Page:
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Evolution of IT/OT Connectivity in Manufacturing Creates Cyber Risk

CYBERSECURITY / 03.01.23 / Ed Lee
Guest IDC blog post sponsored by BlackBerry.

Digital transformation is bringing about increased interconnectivity between Operational Technology (OT) and Information Technology (IT) networks as organizations reap the benefits of increased productivity, efficiencies, and safety while lowering their operating costs.

Historically, these same benefits were not possible. The physical world of operational technology and OT devices used in manufacturing and critical infrastructure was separated/air-gapped from the digital world of enterprise applications and storage systems located in data centers and the cloud. While air-gapped OT systems remain, many are now being connected, and need to be shielded from both external and internal bad actors.

OT and IT Convergence Creates Opportunity — and Risk

Interconnectivity creates tremendous benefits, and at the same time, it elevates cyber risk. For example, a targeted ransomware attack making landfall in an IT system can spread laterally into OT systems with the potential of taking a manufacturing plant hostage for days or even weeks.

Successful attacks can cost a company thousands to millions of dollars, resulting from disrupted operations, damaged reputation, and recovery expenses. Therefore, IT systems that connect with OT systems need cybersecurity tools to mitigate risk by restricting access to only authorized users who have the right permissions, monitoring users’ and network behaviors, and detecting threats.

Ongoing Risk From Legacy OT Infrastructure

Whether connected or not, many OT systems are vulnerable. OT systems that are decades old — and run by control systems, such as industrial control systems (ICS), human machine interfaces (HMI), and engineering workstations — often rely on outdated hardware, cannot be patched, and may run unsupported operating systems. These factors place organizations at significant risk. For example, systems on Windows® 8.1 operating system may become less secure over time, with the OS reaching end-of-life in January and Microsoft no longer providing tech support and software updates. To mitigate these inherent vulnerabilities, these systems should be cordoned off into their own network microsegment and their network communications continuously monitored.

Risk to Air-Gapped Systems

Even air-gapped OT systems are not totally secure. All it takes is an unprotected USB port on a computer for a malicious insider to install malware. Disabling USB ports, restricting physical and user access to authorized personnel only, and regularly monitoring the systems’ behavior can minimize the risks of a successful attack.

Within an air-gapped OT system, there are typically supervisory control and data acquisition (SCADA) systems as well as end-user workstations, and they can also be compromised. Therefore, they should receive the highest level of attention to ensure that cyberattacks are prevented, and organizations should equip these systems with suitable endpoint security technologies.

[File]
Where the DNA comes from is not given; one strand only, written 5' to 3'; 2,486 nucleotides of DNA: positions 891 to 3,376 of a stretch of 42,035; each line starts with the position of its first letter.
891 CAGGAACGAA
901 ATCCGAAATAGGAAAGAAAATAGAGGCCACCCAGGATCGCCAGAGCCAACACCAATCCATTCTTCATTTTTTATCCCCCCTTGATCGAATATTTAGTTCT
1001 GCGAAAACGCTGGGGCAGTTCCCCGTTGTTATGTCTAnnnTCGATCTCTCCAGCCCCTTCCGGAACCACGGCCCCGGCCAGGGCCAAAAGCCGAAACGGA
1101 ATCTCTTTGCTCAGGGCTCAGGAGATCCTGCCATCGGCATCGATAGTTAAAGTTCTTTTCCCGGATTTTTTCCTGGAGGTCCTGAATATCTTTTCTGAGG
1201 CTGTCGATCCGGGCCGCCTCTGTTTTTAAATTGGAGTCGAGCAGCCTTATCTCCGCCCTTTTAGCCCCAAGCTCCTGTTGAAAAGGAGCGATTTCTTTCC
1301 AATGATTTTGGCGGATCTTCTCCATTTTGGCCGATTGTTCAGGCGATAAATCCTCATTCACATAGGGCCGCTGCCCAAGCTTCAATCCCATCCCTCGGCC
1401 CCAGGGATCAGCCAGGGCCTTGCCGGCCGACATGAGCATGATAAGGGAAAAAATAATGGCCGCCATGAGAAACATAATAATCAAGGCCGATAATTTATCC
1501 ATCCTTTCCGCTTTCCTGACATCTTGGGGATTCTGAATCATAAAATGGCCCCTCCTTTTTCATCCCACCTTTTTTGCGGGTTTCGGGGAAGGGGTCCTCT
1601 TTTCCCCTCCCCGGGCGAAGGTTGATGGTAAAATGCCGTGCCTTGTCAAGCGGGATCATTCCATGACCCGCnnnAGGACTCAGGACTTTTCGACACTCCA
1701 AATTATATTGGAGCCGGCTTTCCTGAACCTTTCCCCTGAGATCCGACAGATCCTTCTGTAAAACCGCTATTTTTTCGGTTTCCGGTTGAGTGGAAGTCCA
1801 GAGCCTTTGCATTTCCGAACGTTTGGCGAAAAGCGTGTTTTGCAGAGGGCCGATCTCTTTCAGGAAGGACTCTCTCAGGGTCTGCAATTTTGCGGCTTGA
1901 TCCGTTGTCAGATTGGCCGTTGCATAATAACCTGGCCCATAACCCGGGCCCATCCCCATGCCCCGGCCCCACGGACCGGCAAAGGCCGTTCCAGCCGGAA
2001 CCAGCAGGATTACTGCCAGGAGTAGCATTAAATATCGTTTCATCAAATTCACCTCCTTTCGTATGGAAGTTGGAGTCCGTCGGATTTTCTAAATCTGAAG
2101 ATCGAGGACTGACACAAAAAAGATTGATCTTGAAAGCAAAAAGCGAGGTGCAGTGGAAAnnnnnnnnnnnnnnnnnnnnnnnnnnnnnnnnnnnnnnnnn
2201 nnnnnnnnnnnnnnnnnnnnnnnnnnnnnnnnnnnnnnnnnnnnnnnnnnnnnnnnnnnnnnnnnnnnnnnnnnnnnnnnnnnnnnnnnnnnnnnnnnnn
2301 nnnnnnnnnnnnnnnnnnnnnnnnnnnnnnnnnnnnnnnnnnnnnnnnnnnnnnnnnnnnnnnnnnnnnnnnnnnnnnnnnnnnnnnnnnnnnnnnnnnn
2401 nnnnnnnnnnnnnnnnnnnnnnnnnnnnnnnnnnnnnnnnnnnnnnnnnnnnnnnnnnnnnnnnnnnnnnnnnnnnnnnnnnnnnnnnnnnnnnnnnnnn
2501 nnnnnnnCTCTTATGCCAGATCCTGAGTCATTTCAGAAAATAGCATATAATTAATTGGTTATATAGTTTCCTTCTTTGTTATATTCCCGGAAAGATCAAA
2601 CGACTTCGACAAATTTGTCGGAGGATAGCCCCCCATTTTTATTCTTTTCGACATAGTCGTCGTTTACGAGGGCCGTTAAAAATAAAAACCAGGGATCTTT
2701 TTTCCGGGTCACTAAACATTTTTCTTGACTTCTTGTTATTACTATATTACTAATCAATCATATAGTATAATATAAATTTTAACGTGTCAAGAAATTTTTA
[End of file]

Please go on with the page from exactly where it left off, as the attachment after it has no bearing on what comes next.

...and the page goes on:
IoT in Manufacturing

Turning to Internet of Things (IoT) devices, they often support critical applications in manufacturing. As such, they are as operationally vital as servers and datacenters and can also be the source of business disruption if compromised. In addition, a larger IoT/OT footprint creates more entry points and a broader attack surface for threat actors.

More connected devices in manufacturing are inevitable, so organizations must leverage cybersecurity technology to their advantage. Fortunately, cybersecurity technology powered by AI-based lightweight agents — that do not require online access or disruptive updates — exists right now. It can create and maintain a “self-defending manufacturing floor” — one that is able to identify, prevent, and adapt to threats from both internal and external sources.

But cybersecurity technology alone is insufficient. This technology must be competently managed, and that requires security talent. This is a significant challenge for resource-constrained manufacturers and other critical infrastructure industries, such as electric and energy, oil & gas, and medical IoT. For these resource-constrained organizations, IDC recommends engaging with an experienced managed service provider (MSP) that can step in right away to assist with cybersecurity. This also helps tremendously with fulfilling regulatory and compliance requirements.

To learn more about IDC’s perspective on IT and OT connectivity, read the IDC InfoBrief Ever-Evolving Cybersecurity in a Connected IT/OT World: Making a Case for Non-Disruptive Security Today, sponsored by BlackBerry. 
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Ed Lee

About Ed Lee

Ed Lee is Research Director, Security and Trust at IDC.